For each qualifying journal, we checked a succession of resources to ascertain its editorial policy on preprints: the journal website; the publisher website; the Transpose Database6; and the first 10 pages of a Google search containing the journal name and the term preprint. Once a preprint policy was located, we classified each journal’s policy by the following categories: preprints allowed (if preprints will be considered for publication), case-by-case determination (if preprints are evaluated on an individual basis), and preprints prohibited (if preprints will not be considered for publication). Data were collected on April 23, 2020. We conducted descriptive analyses using Microsoft Excel (Microsoft Corporation).

Results

Among the 100 top-ranked clinical journals, the median (interquartile range) impact factor was 13.7 (10.7-19.0). Most journals (86 [86%]) allowed preprints (Table 1). In contrast, 13 journals (13%) evaluated each preprint independently to determine whether to reject it on the basis of its prior preprint status (case-by-case determination). Only 1 journal (1%) had a policy that prohibited preprints (preprints prohibited). There was no association between the median impact factor and the category of preprint policy (Table 2).

Journal research data sharing policies

Abstract:  The practices for if and how scholarly journals instruct research data for published research to be shared is an area where a lot of changes have been happening as science policy moves towards facilitating open science, and subject-specific repositories and practices are established. This study provides an analysis of the research data sharing policies of highly-cited journals in the fields of neuroscience, physics, and operations research as of May 2019. For these 120 journals, 40 journals per subject category, a unified policy coding framework was developed to capture the most central elements of each policy, i.e. what, when, and where research data is instructed to be shared. The results affirm that considerable differences between research fields remain when it comes to policy existence, strength, and specificity. The findings revealed that one of the most important factors influencing the dimensions of what, where and when of research data policies was whether the journal’s scope included specific data types related to life sciences which have established methods of sharing through community-endorsed public repositories. The findings surface the future research potential of approaching policy analysis on the publisher-level as well as on the journal-level. The collected data and coding framework is provided as open data to facilitate future research and journal policy monitoring.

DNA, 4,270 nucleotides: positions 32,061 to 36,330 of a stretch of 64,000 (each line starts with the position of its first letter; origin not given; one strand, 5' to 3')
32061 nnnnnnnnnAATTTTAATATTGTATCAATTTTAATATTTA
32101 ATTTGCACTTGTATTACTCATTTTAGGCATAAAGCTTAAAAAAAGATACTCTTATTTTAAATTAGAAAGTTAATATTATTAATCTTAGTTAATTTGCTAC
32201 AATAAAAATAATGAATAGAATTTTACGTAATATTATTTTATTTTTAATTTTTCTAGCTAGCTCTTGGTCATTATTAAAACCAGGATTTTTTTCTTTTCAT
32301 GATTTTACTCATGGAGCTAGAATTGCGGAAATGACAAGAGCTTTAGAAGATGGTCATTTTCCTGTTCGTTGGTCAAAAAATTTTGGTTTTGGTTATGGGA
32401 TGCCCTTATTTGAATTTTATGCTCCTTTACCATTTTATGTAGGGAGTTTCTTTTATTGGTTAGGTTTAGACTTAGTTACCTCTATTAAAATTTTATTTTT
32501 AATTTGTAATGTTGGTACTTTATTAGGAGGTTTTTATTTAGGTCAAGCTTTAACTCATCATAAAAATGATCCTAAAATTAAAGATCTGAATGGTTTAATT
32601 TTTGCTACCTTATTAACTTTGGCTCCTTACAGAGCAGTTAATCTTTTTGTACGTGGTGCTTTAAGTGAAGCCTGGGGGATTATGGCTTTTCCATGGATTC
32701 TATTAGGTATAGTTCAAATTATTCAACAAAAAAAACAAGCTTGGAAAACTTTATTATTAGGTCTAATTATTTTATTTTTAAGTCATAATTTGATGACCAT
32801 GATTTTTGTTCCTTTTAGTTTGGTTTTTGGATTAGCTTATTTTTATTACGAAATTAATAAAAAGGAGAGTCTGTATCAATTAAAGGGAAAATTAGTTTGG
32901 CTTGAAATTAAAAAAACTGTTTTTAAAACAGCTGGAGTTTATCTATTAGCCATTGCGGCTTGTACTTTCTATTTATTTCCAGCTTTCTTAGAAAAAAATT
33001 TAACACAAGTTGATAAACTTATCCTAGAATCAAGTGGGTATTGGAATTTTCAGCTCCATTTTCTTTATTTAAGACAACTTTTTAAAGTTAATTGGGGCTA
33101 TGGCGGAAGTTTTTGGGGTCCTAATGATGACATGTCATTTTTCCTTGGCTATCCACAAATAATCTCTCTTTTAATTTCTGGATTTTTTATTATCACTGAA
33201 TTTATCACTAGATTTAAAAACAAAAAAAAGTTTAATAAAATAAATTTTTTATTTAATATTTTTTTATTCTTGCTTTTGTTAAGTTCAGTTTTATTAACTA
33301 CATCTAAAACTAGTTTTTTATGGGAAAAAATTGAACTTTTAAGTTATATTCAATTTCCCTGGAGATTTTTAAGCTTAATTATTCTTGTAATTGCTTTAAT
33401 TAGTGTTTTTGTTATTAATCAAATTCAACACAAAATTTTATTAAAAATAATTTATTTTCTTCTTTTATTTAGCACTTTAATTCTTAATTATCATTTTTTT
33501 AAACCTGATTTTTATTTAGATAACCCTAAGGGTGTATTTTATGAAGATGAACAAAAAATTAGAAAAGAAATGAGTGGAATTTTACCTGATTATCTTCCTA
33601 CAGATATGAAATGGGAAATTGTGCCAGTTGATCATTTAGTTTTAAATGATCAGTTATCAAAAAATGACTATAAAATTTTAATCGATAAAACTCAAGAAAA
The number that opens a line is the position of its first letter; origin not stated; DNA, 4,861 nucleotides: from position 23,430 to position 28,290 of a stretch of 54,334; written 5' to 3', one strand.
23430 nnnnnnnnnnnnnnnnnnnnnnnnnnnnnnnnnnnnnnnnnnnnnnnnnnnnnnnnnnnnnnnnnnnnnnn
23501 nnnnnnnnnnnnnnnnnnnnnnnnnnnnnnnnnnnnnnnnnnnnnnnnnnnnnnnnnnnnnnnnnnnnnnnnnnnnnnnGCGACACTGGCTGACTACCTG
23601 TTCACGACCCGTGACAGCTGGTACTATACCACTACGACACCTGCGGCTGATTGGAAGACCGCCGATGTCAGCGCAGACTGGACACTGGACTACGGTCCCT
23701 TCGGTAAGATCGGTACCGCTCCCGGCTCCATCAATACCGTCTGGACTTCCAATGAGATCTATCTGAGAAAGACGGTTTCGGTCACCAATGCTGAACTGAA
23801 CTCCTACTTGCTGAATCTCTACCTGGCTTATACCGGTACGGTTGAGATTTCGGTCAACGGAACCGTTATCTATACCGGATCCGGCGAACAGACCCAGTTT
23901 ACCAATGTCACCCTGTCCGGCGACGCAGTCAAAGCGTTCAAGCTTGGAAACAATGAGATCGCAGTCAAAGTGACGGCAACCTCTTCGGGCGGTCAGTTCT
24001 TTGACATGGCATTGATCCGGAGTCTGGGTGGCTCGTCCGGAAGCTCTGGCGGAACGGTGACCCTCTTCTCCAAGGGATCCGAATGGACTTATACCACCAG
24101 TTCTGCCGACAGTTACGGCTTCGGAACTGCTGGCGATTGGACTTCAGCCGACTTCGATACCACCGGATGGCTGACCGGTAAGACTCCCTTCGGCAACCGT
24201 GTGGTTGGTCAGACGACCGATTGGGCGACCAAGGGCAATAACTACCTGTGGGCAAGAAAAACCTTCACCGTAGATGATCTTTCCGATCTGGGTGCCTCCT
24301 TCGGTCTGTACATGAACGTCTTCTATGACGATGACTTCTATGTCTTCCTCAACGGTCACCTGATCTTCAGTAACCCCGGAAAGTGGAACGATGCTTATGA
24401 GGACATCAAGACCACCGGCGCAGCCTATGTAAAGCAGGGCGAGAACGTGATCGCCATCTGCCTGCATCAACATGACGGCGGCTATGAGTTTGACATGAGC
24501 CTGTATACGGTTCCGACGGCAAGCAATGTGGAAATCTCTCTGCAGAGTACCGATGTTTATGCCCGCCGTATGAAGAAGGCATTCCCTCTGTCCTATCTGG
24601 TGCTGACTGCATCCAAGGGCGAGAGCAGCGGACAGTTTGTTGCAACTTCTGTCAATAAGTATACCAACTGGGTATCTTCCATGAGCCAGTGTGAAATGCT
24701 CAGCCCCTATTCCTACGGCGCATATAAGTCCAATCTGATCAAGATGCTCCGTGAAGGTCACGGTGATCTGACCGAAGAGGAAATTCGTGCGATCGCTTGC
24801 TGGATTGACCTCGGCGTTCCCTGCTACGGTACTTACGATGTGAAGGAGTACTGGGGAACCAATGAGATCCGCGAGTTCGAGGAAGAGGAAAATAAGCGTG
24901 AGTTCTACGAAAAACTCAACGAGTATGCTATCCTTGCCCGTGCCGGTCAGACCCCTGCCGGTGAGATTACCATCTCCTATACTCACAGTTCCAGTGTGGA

Data-sharing recommendations in biomedical journals and randomised controlled trials: an audit of journals following the ICMJE recommendations | BMJ Open

Abstract:  Objective To explore the implementation of the International Committee of Medical Journal Editors (ICMJE) data-sharing policy which came into force on 1 July 2018 by ICMJE-member journals and by ICMJE-affiliated journals declaring they follow the ICMJE recommendations.